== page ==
"It's been a long road, that's for sure, and I owe a lot of thanks to a lot of people, and I've said that before," added Savard. "Everybody who's helped me out along the way, they don't understand how much they've helped me. The fans, too. Just tonight, to top it all off, they were wonderful, and that was one of the reasons I chose to stay here, and hopefully we can reward the fans back with a long playoff run."

Savard first found out he was playing in a meeting with Bruins general manager Peter Chiarelli and coach Claude Julien after Thursday's morning skate.

"I was told that everybody seemed positive about him, and OK with him playing," said Julien. "I think it was important to have everybody on board."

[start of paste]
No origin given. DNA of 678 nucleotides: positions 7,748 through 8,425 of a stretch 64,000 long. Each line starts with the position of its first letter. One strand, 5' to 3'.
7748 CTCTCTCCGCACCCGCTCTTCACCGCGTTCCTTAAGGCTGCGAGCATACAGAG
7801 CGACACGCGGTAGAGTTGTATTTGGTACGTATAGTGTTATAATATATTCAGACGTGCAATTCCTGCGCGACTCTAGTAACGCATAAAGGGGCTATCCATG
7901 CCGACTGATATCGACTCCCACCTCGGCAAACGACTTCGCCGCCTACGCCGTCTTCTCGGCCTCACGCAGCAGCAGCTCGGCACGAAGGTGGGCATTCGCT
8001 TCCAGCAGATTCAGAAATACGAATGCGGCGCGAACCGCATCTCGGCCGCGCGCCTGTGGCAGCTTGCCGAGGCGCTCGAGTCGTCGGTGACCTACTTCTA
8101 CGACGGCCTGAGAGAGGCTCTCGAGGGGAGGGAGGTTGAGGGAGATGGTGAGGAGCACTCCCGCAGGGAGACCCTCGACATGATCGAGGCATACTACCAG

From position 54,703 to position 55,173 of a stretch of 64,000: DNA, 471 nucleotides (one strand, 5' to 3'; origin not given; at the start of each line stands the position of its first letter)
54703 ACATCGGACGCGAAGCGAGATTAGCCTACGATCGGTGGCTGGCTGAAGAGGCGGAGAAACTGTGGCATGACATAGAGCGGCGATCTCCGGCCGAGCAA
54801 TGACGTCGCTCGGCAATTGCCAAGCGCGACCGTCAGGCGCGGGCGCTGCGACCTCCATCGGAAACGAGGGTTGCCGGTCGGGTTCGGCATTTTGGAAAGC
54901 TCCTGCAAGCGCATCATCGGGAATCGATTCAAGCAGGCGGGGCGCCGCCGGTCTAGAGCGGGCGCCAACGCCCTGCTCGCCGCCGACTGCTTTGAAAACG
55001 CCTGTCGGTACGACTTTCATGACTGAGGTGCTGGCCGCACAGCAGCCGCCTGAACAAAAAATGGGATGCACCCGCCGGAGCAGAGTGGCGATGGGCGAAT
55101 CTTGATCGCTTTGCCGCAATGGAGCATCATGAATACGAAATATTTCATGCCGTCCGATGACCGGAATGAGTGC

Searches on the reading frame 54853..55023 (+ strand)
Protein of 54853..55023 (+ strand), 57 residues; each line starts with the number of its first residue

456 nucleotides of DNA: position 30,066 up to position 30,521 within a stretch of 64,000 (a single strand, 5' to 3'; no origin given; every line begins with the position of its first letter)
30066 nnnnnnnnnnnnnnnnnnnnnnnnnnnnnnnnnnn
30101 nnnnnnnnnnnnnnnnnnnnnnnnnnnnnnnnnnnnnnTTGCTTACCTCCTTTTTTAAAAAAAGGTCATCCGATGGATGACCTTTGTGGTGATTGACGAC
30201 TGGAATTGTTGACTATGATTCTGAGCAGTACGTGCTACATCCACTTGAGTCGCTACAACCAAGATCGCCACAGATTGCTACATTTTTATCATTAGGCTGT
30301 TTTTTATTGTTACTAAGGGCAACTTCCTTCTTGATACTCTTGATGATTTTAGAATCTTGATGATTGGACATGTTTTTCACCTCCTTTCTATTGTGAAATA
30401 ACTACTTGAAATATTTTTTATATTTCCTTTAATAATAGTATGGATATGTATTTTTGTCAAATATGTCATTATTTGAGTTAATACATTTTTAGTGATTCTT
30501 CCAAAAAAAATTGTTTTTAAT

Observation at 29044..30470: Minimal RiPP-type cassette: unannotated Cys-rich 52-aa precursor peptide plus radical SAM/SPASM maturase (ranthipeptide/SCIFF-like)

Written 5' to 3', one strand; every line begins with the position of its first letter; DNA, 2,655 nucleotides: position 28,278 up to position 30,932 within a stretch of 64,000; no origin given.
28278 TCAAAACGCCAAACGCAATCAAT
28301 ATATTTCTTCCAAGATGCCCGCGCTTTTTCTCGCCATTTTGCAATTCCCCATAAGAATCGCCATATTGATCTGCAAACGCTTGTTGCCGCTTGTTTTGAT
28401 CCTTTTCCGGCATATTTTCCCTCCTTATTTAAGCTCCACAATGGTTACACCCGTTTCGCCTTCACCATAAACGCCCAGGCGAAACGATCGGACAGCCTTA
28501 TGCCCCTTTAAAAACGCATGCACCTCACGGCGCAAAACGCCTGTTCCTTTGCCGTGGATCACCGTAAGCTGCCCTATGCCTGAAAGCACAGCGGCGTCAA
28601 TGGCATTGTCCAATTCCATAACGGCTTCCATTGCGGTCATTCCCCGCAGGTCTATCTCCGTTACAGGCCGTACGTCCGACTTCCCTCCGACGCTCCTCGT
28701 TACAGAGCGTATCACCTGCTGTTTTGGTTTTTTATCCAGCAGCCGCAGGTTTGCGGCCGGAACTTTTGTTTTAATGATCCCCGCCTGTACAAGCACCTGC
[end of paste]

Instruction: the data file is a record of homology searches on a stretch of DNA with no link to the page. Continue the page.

"I felt no effects tonight," said Savard, who believes everything was handled "perfectly" during his recovery. "Everything was great. Obviously, like I said, the longer shifts I got a little tired, but I really enjoyed myself tonight. I had a smile on the bench, had a lot of fun.

"I obviously didn't sleep much today," he added. "I tried not to walk around the room when I got here, but I felt like I was just flying around the room, kind of burning energy that I didn't want to burn, but I was just so excited. I felt like a little kid again. It was great."

He also felt like he was playing with a former linemate, and he wasn't talking about Michael Ryder. Ryder was on Savard's wing, but so was rookie Tyler Seguin, and Savard felt an immediate connection with the top draft pick.

Savard compared Seguin to former Bruin Phil Kessel . . . the same Kessel whose trade to Toronto opened the door for Seguin's arrival in Boston.

Needless to say, he liked what he saw.

"I can use his speed," said Savard. "He kind of reminds me of Phil over there, with his speed, so once I get used to it a bit, playing together . . .